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How The Brain Shapes Pain and Links Ouch with Emotions

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Pain is something that hurts or makes us say "ouch." While pain is temporary for some, others have to deal with continuous pain that have no clear explanation and are frustrated in trying to maintain hope that one day the pain will recede. Chronic pain is an “invisible illness” that has no “quick fix”, leaves many questions unanswered and becomes a threat to overall happiness.

From an evolutionary perspective, pain serves to prevent or minimize damage to the body. Pain signals also interact with areas of the brain involved in physical sensation, thinking, and emotions. Therefore, pain influences our emotions, feelings and behavior. This emotional and suffering component of pain we experience functions to enhance memory and produce empathy for others.

However, mental health disorders amplify pain. They activate agents of the brain associated with pain processing and can facilitate ruminations and fearful focus on the pain. Once pain becomes chronic, pain signals no longer serve their useful purpose in alerting us of danger. Over time it can lead to anxiety, depression and stress. Our brain shapes our perception of pain and learning to control that process may help people with chronic pain.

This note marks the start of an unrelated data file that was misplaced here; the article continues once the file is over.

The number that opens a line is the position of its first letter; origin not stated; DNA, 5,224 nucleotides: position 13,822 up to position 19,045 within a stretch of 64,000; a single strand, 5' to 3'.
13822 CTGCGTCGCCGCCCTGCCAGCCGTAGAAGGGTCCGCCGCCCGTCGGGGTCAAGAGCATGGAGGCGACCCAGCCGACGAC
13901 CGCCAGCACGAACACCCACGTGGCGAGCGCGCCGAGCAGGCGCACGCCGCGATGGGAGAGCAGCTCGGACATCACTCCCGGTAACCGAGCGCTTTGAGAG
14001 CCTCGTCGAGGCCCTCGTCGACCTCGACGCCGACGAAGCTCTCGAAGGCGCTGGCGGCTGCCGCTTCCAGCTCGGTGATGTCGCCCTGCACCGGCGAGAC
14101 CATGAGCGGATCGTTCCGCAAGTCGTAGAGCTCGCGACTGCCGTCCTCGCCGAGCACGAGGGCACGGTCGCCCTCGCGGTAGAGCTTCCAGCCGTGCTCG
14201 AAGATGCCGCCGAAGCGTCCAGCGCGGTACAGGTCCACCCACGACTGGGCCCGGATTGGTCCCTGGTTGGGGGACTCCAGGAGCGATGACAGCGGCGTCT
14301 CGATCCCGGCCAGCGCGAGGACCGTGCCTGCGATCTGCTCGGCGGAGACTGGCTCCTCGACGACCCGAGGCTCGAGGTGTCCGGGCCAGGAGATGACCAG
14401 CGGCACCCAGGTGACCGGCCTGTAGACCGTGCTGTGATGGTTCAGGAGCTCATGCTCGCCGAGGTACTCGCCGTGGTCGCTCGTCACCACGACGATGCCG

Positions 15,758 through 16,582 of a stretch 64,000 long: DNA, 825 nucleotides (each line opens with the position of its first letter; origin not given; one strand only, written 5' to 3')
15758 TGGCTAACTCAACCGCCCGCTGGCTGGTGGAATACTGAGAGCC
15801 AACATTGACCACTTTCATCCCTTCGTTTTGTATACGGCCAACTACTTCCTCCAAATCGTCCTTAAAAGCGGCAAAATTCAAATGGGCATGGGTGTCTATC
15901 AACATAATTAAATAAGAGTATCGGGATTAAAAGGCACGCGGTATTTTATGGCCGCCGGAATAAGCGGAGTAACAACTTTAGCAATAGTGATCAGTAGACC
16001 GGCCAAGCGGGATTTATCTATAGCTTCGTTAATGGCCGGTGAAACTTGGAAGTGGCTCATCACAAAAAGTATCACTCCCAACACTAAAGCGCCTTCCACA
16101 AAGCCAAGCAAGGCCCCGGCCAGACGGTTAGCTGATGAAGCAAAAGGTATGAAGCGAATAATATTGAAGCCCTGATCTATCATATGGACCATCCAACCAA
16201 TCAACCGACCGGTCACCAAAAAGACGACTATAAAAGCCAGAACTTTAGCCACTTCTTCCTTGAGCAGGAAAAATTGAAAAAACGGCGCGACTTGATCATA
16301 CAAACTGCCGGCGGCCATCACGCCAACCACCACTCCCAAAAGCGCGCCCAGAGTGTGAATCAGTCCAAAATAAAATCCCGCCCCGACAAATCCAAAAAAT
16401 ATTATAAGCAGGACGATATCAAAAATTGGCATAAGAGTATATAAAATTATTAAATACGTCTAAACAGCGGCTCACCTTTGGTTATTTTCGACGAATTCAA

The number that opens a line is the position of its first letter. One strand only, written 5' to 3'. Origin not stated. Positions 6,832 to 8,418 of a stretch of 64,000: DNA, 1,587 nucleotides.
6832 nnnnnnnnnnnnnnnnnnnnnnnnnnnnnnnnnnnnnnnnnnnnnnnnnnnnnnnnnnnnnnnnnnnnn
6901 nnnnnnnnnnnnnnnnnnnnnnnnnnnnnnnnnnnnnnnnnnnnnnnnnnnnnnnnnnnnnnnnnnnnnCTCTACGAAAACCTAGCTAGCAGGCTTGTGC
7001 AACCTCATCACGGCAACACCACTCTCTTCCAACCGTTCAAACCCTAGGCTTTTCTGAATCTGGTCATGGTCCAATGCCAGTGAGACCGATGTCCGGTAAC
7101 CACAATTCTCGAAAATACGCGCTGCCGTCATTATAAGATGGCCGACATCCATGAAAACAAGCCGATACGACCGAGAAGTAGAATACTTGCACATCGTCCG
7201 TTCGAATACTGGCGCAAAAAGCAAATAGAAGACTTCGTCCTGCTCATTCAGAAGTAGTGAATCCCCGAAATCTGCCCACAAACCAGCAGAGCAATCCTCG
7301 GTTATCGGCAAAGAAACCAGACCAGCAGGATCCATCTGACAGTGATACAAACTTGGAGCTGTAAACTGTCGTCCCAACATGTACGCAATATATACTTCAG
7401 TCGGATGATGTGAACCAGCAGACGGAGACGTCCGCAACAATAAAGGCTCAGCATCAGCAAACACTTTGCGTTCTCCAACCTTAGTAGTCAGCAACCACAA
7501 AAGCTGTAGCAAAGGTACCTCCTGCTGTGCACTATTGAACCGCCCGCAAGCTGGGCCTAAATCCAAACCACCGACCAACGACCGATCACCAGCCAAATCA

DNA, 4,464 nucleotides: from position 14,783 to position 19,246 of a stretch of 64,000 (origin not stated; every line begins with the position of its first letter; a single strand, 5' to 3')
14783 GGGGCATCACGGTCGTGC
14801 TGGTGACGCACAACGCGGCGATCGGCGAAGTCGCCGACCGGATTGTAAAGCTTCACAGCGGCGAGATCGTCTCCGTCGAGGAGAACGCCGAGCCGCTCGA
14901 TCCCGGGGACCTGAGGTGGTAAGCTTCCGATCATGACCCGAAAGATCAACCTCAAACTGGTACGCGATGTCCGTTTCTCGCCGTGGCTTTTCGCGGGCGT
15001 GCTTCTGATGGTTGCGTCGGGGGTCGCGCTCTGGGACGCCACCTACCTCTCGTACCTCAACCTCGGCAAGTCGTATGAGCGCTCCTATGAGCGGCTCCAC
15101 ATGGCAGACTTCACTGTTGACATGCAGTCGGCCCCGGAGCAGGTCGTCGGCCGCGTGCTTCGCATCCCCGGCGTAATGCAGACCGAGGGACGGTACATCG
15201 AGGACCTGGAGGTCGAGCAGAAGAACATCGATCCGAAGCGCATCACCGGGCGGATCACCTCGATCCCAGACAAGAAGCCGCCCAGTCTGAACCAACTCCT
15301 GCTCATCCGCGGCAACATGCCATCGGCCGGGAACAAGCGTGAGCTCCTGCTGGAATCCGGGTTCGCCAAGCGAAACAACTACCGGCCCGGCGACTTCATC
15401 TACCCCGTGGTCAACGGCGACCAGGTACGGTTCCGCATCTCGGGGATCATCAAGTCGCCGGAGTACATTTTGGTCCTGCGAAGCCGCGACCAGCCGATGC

We overemphasize pain as a biomedical phenomenon that requires a biomedical intervention such as taking analgesics drug. But nonpharmacologic techniques to help patients control how brain processes pain signals have proven to be effective. Alternative therapies in chronic pain management include exercise-based therapies, mind-body therapies and complementary modalities. As Jodi Ettenberg, a writer for The Guardian, spoke of how she dealt with chronic pain: “In the absence of finding a solution to stop feeling pain, I found hope in being able to reframe my attitude toward the pain.” She suggests to actively develop a sense of compassion, acceptance, and gratitude. So if you are relying heavily on pain medications to achieve short-term comfort for long-term pain, try weaning off the drug, change your attitude towards the pain and give alternative treatments a chance!

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Great people, highly recommended working with them!
Suzanne Barash
Jesse Feder
Tara and Kelsey are among the most knowledgeable people I know. They are always keeping up with the newest techniques and research which shows how much they care about their profession. For them, it is always the patient comes first!

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